Akilah Hughes ’10 came to Berea with dreams of becoming the next Oprah Winfrey. With appearances on HBO, MTV and Comedy Central, the prolific writer, comedian, YouTuber, podcaster and actress is well on her way to making that dream a reality.
Hughes grew up in northern Kentucky, near Cincinnati, in what she calls a good mixture of urban and suburban life. Money was tight in her single-parent household with four children, which limited the number of interests the kids could pursue.
For Akilah, one of those interests was theater, but special summer theater camps were cost prohibitive. Nevertheless, she and her siblings wrote their own stories and performed for each other, laying the foundation for Hughes’ future career.
“When it was about time for me to start thinking about going to college,” she said, “my biggest fear was not being able to pay for it. That was always weighing on me, this idea that I would be in debt, the family would have to struggle. And I didn’t know or think that it would be possible to do it any other way. It was going to be a ton of debt or no school at all. And, you know, that’s really hard for a teenager to sort of parse through.”
Her Advanced Placement English teacher happened to be a Berea alumnus and encouraged Hughes to apply.
“One of the best days of my life was getting a letter from Berea College that said you are going to be in the class of 2009-2010. It was very exciting. It was really like getting the golden ticket in Willy Wonka.”
Hughes majored in broadcasting and set up her own YouTube channel, recruiting fellow students the way she had recruited her siblings in years past to be in her online sketches. She was also able to sign up for those theater classes she missed out on as a kid.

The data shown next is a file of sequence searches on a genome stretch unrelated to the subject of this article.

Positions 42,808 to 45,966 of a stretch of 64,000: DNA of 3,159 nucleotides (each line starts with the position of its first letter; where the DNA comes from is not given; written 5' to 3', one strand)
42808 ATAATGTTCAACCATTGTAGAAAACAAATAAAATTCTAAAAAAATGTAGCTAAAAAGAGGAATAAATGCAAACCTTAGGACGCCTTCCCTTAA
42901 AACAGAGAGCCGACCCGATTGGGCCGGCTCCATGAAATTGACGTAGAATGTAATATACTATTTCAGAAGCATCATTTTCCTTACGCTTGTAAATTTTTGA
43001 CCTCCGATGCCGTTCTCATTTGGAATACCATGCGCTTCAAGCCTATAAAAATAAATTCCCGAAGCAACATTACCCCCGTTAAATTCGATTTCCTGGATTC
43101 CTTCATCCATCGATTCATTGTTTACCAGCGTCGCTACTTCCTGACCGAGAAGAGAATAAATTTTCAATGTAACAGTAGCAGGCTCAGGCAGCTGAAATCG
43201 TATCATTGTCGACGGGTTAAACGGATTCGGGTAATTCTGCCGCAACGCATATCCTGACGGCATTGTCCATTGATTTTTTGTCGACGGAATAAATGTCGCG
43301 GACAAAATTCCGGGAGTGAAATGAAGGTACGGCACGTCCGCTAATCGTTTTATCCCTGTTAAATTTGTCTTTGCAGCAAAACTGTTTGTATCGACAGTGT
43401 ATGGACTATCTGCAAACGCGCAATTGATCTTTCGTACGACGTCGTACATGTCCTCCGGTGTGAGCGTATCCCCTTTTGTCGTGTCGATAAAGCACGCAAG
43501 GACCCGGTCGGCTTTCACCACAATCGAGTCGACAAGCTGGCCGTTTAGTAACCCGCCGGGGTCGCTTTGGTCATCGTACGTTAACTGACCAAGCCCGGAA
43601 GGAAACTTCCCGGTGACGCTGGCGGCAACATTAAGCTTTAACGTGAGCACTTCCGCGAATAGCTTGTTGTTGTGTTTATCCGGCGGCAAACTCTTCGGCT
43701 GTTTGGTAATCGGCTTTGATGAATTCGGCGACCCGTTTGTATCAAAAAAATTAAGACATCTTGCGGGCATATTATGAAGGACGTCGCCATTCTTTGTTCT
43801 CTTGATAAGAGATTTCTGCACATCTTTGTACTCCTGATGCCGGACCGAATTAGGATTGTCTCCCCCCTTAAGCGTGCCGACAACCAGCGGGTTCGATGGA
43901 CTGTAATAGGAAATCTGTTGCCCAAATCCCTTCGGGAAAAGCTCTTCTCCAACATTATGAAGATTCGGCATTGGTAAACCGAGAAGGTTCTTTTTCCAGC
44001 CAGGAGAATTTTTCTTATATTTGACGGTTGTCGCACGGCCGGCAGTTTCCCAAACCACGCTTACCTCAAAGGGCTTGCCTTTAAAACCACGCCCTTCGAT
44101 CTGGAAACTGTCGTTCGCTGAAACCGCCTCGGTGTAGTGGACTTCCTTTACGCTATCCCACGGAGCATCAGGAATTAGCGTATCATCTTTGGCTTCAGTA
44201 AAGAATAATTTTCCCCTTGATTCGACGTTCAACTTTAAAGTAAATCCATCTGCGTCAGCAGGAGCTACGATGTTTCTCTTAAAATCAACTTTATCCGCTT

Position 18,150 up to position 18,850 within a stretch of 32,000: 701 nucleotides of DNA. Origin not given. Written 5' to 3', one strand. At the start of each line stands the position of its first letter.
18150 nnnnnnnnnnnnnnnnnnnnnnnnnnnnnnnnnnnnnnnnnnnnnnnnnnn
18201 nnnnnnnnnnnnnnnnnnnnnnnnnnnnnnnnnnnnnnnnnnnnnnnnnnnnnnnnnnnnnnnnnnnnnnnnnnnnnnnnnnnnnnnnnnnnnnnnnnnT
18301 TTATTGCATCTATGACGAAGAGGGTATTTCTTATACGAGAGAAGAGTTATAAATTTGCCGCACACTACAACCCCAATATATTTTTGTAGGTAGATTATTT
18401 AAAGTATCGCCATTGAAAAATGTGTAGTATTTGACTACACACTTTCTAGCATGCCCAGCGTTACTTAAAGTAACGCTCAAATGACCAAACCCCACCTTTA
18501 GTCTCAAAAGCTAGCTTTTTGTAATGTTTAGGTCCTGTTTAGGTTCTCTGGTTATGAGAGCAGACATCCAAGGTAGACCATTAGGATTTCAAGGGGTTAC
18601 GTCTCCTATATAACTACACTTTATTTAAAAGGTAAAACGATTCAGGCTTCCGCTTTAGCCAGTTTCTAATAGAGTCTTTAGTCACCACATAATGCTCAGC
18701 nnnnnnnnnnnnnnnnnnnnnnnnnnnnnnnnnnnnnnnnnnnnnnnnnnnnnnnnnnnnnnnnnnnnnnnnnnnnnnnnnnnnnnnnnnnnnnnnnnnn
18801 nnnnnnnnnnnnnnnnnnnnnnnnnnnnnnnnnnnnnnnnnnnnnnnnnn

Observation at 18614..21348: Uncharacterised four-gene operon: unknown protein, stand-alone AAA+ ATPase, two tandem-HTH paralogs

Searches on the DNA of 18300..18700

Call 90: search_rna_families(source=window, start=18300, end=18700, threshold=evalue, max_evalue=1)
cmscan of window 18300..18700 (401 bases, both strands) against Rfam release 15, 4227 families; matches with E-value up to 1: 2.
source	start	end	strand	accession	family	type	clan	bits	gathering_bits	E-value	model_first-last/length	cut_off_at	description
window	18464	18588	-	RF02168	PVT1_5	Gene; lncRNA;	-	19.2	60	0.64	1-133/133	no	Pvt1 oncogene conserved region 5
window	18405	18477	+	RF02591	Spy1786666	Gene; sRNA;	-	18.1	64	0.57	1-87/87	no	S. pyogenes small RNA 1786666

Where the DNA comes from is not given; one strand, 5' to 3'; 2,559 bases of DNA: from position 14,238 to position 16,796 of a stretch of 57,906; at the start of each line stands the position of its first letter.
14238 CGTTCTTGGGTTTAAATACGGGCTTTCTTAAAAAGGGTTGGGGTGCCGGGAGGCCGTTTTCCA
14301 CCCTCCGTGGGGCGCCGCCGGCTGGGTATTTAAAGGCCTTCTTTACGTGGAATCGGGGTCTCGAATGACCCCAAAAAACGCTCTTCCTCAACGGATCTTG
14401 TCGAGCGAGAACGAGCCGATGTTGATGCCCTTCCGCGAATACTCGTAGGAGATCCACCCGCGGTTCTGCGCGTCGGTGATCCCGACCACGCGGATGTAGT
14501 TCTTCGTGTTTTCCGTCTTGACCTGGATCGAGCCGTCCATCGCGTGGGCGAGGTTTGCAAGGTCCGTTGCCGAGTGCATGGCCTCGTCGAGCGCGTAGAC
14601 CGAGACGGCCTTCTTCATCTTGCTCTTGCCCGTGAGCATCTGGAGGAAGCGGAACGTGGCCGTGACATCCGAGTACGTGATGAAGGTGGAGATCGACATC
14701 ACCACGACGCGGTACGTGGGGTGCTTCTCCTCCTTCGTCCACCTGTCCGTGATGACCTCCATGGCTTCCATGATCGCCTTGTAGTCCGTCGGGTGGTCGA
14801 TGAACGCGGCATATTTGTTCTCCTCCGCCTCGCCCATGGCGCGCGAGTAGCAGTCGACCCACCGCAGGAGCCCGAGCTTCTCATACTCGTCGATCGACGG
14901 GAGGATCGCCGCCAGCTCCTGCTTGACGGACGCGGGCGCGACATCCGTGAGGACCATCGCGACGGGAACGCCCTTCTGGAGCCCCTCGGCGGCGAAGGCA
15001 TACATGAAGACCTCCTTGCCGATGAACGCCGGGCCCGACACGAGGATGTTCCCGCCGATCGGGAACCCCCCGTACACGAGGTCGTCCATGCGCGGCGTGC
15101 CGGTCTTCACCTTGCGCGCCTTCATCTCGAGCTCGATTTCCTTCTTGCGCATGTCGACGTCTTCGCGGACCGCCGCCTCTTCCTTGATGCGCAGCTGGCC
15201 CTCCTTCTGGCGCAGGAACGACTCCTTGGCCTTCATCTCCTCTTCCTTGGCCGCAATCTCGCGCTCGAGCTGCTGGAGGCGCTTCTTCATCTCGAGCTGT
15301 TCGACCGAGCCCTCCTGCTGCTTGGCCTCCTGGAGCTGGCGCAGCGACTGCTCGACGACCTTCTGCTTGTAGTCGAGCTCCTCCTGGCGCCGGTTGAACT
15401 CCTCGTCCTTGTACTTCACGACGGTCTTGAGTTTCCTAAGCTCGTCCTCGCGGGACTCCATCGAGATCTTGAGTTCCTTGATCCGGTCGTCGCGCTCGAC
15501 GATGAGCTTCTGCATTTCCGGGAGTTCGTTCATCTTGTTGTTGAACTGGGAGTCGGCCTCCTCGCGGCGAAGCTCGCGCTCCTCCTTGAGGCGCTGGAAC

“My vision for what I was going to do after Berea was always something very creative,” she remembered. “I wanted to do something that matched up my love of the Internet and the future of social media. I found this really great niche of being involved in political endeavors and writing news stories but also maintaining a very specific point of view and being able to perform.”
While at Berea, Hughes also was able to do an internship with the Disney College Program at Walt Disney World in Orlando, Fla. Berea College assisted her in this adventure with funding to address the living expenses associated with working in a theme park. When she graduated into a recession, Hughes was able to go back to Disney to work for a year while she figured out her next steps.
“You know, the jobs we were promised were not there, but I had the benefit of not being saddled with all this debt. I got to take some risks and take the time to find jobs that would have been more aligned with what I wanted to do. That was something I wish everyone could experience.”
While friends with student loan debt were enrolling in graduate school to defer their payments, Hughes saved her money to move to New York City, where she landed a scholarship for improvisation classes with the Upright Citizens Brigade, from which some alumni had gone on to work at “Saturday Night Live.” For Hughes, who continued to make YouTube videos in her spare time, it led to working for MTV.
“The value of free for me was freedom,” she said. “I was able to create a career path that objectively did not exist when I started college. If I was still paying off student loans, there’s no way I could have had the space to move to New York City and live there for eight years. And then to relocate to Los Angeles and stay afloat. It just can’t be overstated how important it was for me to not have that huge monkey on my back. I can’t thank Berea enough.”
In L.A., Hughes worked with the Sundance Institute and the MacArthur Foundation, and from there “it just snowballed.” In addition to a YouTube channel, “Akilah Obviously,” that draws about 150,000 subscribers, she has written a book, cohosted the award-winning Crooked Media podcast “What a Day,” reaching millions of listeners, and even did voice work on Fox’s animated series “Bob’s Burgers.” Her next adventure is writing and starring in a sketch-comedy show executive produced by “Key and Peele” star Keegan-Michael Key.
“Without Berea College,” she said, “I don’t think that I would have been able to go all over the world doing comedy, talking about my political beliefs, helping empower people who want to be involved locally. I think I would have been really, really stifled in all of my ambition.”